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The patriot volunteer, fighting for country and his rights, makes the most reliable soldier on earth… Stonewall Jackson

Thomas Jefferson may stand in the center of the rotunda but it is Stonewall Jackson who still stands watch outside the Virginia State Capital

Stonewall : a biography of  General Thomas J. Jackson New York : W.W. Norton,  1992 Byron Farwell Confederate States of  America. Army Biography, Jackson, Stonewall, 1824- 1863 Book. xiii, 560 p. : ill., maps ; 25 cm.  Includes bibliographical references (p. [533]-540) and index. Clean, tight and strong binding. No  highlighting, underlining or marginalia in text.  VG  

The charismatic Confederate general Stonewall Jackson, who began his military career in the Mexican War, earned his great fame in the Civil War in a series of brilliantly fought battles. Jackson became known for defeating larger armies, by out marching, out thinking and out fighting them. Union troops  were tied up trying to catch Jackson’s troops and when they did catch him, they usually got whipped by the out numbered and lesser supplied Southern Soldiers.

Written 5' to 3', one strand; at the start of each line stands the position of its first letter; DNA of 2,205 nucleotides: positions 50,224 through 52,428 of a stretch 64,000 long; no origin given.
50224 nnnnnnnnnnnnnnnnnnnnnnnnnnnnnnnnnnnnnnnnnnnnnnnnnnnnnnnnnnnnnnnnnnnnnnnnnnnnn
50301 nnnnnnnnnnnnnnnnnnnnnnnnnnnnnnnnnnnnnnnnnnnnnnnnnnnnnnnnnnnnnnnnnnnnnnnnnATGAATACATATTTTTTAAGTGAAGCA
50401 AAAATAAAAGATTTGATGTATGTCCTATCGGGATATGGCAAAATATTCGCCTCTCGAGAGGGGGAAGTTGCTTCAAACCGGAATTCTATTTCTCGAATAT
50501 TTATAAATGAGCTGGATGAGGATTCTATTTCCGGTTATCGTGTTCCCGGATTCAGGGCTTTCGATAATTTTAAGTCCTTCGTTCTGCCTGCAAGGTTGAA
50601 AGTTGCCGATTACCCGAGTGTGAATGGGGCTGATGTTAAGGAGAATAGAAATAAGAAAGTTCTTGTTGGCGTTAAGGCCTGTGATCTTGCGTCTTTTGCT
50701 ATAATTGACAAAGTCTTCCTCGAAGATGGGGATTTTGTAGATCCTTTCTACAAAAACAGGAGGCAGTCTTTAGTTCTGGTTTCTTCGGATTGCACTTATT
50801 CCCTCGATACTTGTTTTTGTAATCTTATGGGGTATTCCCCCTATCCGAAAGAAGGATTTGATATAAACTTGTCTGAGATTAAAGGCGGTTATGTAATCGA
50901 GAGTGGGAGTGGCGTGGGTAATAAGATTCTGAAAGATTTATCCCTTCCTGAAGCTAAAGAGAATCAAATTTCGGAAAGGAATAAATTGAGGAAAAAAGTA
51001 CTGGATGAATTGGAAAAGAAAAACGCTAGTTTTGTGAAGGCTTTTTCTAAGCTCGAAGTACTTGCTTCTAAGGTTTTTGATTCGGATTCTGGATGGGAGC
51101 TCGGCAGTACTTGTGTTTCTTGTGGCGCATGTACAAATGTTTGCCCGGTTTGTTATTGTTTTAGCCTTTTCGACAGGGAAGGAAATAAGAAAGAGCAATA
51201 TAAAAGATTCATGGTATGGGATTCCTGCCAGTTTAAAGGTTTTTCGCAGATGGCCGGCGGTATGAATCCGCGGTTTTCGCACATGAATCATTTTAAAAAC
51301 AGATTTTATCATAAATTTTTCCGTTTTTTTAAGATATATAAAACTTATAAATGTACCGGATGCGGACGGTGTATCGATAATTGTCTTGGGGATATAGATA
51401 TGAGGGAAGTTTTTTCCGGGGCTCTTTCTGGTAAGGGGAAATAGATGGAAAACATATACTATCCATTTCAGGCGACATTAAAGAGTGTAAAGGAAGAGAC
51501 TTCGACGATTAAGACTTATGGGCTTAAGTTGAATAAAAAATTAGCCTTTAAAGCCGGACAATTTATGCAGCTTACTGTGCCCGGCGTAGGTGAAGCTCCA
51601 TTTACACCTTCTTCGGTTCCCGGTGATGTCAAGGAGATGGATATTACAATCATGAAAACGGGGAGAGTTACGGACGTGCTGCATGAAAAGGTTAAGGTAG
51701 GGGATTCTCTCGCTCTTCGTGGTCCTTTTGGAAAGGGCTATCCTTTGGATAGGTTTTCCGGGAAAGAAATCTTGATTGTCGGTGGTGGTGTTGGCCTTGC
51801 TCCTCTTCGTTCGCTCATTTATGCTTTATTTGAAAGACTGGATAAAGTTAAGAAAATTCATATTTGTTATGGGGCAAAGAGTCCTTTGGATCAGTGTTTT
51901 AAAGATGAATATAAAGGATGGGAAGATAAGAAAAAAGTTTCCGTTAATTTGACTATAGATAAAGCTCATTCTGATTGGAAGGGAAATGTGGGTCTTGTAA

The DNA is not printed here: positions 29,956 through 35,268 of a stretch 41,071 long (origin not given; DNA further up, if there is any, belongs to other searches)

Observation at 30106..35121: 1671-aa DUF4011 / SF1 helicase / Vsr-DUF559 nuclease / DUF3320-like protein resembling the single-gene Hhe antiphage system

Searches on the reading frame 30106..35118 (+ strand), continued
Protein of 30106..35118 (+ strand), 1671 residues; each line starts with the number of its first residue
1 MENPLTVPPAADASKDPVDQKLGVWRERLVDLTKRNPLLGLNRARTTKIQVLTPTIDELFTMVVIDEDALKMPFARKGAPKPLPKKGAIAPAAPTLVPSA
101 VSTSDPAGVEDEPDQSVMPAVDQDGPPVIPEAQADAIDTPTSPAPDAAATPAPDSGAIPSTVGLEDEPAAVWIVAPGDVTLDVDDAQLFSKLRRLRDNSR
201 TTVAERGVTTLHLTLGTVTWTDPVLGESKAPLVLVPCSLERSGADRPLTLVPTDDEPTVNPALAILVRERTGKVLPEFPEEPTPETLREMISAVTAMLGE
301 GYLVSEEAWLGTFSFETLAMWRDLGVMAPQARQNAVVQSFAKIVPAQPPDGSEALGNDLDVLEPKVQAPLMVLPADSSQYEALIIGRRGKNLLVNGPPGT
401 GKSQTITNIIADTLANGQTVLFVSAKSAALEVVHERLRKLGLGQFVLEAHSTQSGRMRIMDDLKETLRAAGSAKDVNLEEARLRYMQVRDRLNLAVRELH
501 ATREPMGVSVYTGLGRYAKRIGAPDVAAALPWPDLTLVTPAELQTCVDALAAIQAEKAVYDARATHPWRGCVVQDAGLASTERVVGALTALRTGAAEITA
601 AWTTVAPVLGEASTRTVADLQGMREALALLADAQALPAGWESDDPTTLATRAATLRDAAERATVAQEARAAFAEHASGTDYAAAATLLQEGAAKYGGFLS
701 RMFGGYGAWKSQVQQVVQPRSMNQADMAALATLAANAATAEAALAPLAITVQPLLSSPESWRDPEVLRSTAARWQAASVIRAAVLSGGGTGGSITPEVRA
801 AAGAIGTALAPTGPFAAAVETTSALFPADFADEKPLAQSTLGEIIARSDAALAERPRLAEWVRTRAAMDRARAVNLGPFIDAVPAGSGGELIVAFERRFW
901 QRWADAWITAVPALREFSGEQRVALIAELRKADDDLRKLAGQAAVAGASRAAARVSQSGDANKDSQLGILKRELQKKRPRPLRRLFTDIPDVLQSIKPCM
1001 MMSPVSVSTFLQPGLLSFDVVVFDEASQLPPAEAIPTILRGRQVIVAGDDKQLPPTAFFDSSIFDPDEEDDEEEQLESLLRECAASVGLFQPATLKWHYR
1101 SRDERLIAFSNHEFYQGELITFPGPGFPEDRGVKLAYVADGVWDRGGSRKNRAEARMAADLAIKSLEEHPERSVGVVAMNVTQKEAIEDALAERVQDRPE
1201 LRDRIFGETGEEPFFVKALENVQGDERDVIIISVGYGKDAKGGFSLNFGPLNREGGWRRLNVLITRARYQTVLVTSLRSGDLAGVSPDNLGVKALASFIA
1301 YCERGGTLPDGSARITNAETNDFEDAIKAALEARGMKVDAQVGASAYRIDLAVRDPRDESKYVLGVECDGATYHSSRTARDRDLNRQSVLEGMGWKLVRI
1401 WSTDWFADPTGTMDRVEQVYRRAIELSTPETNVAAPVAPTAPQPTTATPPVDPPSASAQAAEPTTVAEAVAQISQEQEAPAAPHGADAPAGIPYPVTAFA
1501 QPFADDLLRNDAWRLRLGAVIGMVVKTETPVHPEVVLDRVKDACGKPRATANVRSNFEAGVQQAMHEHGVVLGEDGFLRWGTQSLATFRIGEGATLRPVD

Jackson had great campaigns at both Bull Run battles, Antietnam and at Fredericksburg. It was at First Bull Run that he got the name “Stonewall Jackson”. Confederate troops were beginning to break and run. Jackson’s troops refused to fall back and he and they held their ground. Upon seeing this Brig. Gen Barnett Elliott Bee exclaimed to his men “”There is Jackson standing like a stone wall. Let us determine to die here, and we will conquer. Follow me”.

At the battle of Chancellorsville Jackson was sent on a daring flanking maneuver by Lee, a very successful against Union General Hooker, but while returning to his camp in the dark Jackson was shot. Stonewall Jackson had his left arm removed and was thought to be recovering. However with no drugs to fight infection he developed pneumonia from his wounds, and died on May 10, 1863, 8 days after being shot. When he learned of Jackson’s wounds, General Robert E Lee was quoted as saying “Jackson has lost his left arm, but I have lost my right”.

Byron Farwell’s narrative recounts Jackson’s military genius and adds the dimension of his unique personality whose values transcended his time and place and were guided by courage and honor. Radically different from the popular version that grew up after Jackson’s untimely death at in 1863 this book gives us the complete man as a complex character at once deeply devout and completely committed to the Cause.


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